Kei te whakapōrerea kētia tātou e te huringa āhuarangi, ō tātou hāpori me tō tātou ōhanga.
Climate change is already disrupting our lives, our communities and our economy.
E ngā muka tāngata ko rangitāmirotia e te kaupapa huia kaimanawa o te rā, tēnā koutou katoa.
As I write this, record-breaking heatwaves are being experienced across Asia, Africa and Europe. A state of emergency was declared in Timaru with evacuations overnight, while torrential rain caused widespread flooding and power outages in Christchurch.
Aotearoa New Zealand has always had dramatic weather. But floods and slips such as those in Tairāwhiti, storms such as those experienced in Westport and droughts such as those experienced, well, just about everywhere are becoming both more severe and more frequent.
More lives and livelihoods are on the line. The outlook is especially troubling, considering the potential for disproportionate effects on Māori, people with disabilities, low-income families and rural communities.
So as the image of tomorrow becomes clearer and more certain, a purely reactive approach to climate impacts becomes ever less credible. Instead, we need to plan and we need to prepare. For too long we have pushed climate adaptation to the back of the cupboard. Now is the time for a real step-change in our approach. Because the sooner we start, the more effective our efforts will be.
This document is Aotearoa New Zealand’s first national adaptation plan. It brings together in one place the Government’s current efforts to help to build our climate resilience. And it sets out a proposed future work programme, indicating our priorities for the next six years.
The actions in this plan are intended to drive a significant, long-term shift in our policy and institutional frameworks. They will ensure climate-resilient development in the right places and support communities in considering a range of adaptation options. And they will result in better information about what our future climate will look like, enabling better decisions about our response.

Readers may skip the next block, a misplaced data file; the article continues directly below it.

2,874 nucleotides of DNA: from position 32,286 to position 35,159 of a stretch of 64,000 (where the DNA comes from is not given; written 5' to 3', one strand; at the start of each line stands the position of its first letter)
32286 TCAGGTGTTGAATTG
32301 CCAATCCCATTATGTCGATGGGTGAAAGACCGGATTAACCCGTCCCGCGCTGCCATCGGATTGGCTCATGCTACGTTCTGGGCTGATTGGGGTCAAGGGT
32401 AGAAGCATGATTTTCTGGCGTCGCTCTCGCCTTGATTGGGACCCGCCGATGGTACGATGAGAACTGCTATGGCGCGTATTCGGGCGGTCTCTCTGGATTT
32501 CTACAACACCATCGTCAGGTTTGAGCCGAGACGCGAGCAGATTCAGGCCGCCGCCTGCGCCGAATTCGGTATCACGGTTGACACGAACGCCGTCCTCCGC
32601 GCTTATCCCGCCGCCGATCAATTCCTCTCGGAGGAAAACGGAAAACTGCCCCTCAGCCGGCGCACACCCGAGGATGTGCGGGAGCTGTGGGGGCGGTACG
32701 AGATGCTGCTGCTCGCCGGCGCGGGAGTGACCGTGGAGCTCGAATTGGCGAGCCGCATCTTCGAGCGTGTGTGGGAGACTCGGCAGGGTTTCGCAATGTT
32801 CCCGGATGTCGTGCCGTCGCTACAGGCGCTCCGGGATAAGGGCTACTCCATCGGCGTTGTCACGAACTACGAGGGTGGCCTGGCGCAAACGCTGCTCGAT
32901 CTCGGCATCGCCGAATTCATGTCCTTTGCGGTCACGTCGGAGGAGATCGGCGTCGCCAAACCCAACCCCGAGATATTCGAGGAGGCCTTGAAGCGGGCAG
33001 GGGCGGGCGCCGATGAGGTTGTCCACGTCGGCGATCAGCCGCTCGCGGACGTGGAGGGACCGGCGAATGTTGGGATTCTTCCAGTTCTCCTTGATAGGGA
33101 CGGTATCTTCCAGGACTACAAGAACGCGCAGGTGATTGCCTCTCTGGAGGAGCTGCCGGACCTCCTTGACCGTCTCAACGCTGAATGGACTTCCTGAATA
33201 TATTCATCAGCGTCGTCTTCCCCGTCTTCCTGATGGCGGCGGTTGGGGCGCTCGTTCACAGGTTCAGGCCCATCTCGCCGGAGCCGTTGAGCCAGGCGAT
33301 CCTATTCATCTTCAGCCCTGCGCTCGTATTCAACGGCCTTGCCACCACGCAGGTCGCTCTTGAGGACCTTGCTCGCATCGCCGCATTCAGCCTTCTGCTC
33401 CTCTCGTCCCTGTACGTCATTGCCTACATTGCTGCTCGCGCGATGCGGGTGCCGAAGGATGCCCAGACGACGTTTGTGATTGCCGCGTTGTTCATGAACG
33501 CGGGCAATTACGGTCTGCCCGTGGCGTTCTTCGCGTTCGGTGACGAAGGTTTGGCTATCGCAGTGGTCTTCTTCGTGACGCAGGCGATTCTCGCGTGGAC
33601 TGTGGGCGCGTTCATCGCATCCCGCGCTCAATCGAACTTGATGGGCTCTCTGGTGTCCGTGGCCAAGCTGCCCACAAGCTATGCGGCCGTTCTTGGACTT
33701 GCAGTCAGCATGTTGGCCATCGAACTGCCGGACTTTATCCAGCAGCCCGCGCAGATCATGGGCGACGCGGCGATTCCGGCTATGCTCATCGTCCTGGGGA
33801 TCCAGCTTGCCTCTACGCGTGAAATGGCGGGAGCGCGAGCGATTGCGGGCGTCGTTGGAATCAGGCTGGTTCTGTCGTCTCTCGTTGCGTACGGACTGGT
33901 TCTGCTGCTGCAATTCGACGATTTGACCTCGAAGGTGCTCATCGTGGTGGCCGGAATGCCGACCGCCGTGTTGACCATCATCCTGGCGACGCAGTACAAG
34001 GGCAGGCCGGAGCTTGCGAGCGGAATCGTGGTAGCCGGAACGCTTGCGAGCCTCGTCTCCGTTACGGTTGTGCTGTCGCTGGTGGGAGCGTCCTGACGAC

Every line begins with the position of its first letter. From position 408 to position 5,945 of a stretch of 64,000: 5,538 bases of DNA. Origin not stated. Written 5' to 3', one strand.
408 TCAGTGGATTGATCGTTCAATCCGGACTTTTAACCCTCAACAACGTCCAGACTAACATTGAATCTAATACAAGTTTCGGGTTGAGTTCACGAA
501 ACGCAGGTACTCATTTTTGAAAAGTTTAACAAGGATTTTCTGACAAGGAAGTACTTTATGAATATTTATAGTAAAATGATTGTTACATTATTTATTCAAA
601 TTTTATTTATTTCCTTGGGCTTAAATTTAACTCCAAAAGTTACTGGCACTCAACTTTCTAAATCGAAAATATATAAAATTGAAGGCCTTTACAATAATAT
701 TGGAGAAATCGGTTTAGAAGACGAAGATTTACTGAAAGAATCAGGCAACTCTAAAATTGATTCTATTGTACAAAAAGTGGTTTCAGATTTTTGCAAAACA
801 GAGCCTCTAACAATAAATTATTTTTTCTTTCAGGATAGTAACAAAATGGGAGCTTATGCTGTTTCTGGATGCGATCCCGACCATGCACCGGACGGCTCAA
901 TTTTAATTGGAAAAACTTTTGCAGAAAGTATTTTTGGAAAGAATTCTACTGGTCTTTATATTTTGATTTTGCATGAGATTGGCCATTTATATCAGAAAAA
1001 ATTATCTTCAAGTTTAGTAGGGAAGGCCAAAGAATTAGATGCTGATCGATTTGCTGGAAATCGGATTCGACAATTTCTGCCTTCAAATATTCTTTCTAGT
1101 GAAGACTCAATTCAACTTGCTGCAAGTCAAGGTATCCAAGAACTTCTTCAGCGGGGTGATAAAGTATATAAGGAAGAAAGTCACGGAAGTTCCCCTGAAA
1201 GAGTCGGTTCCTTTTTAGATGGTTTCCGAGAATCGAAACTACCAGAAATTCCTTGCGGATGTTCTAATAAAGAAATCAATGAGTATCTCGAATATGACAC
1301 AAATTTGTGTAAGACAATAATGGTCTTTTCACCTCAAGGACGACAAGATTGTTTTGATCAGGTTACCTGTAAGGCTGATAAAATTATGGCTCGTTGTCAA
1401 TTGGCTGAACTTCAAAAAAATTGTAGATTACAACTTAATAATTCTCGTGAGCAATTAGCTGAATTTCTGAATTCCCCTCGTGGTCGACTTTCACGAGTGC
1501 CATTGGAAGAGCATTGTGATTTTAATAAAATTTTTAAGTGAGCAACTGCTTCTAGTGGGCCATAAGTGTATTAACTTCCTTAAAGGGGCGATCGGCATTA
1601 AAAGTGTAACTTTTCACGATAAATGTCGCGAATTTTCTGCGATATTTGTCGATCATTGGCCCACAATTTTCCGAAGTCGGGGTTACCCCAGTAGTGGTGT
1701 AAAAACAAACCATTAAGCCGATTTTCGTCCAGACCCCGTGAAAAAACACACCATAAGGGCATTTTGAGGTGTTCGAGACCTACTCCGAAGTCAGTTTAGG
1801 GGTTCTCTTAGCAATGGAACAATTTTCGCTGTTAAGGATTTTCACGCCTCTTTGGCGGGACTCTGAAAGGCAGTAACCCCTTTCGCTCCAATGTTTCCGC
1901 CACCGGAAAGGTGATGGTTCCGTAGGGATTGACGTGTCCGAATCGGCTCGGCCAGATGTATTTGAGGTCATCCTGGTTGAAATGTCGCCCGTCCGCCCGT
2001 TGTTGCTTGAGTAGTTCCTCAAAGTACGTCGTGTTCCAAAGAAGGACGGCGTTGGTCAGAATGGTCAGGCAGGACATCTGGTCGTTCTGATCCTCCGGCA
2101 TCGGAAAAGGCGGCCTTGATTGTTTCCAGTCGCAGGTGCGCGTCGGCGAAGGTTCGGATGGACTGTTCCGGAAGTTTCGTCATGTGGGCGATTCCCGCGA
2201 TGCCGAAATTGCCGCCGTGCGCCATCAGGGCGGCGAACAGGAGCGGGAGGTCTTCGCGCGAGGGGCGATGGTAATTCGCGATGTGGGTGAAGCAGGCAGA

Of course, we mustn’t lose sight of the urgent need to lower our emissions. Because the severity with which we will experience climate change can be lessened if we do all we can to limit warming. This is the role of New Zealand’s recently published first emissions reduction plan. But we know some climate impacts are locked in. And we know those impacts will be felt differently by different people and in different regions.
Central government will not bear every risk and cost of climate change, including climate change adaptation. Risk and cost will fall across different parts of society, including asset or property owners, their insurance companies, their banks, local government and central government. The Government can choose the role it plays and how it influences the way these costs and risks fall. Care will need to be taken to manage any perverse or unintended outcomes such as moral hazard (that is, inappropriate incentives to continue developing in at-risk areas).
Climate change will be felt by us all, but how vulnerable we are and the limits to how well we adapt vary across groups and sectors in society. This plan is the first step in a long-term adaptation strategy and process. Implementing the actions in this plan will require all New Zealanders to take action.
Together we can build a climate-resilient Aotearoa New Zealand.
Hon James Shaw
Minister of Climate Change
Message from the Minister of Climate Change
© Ministry for the Environment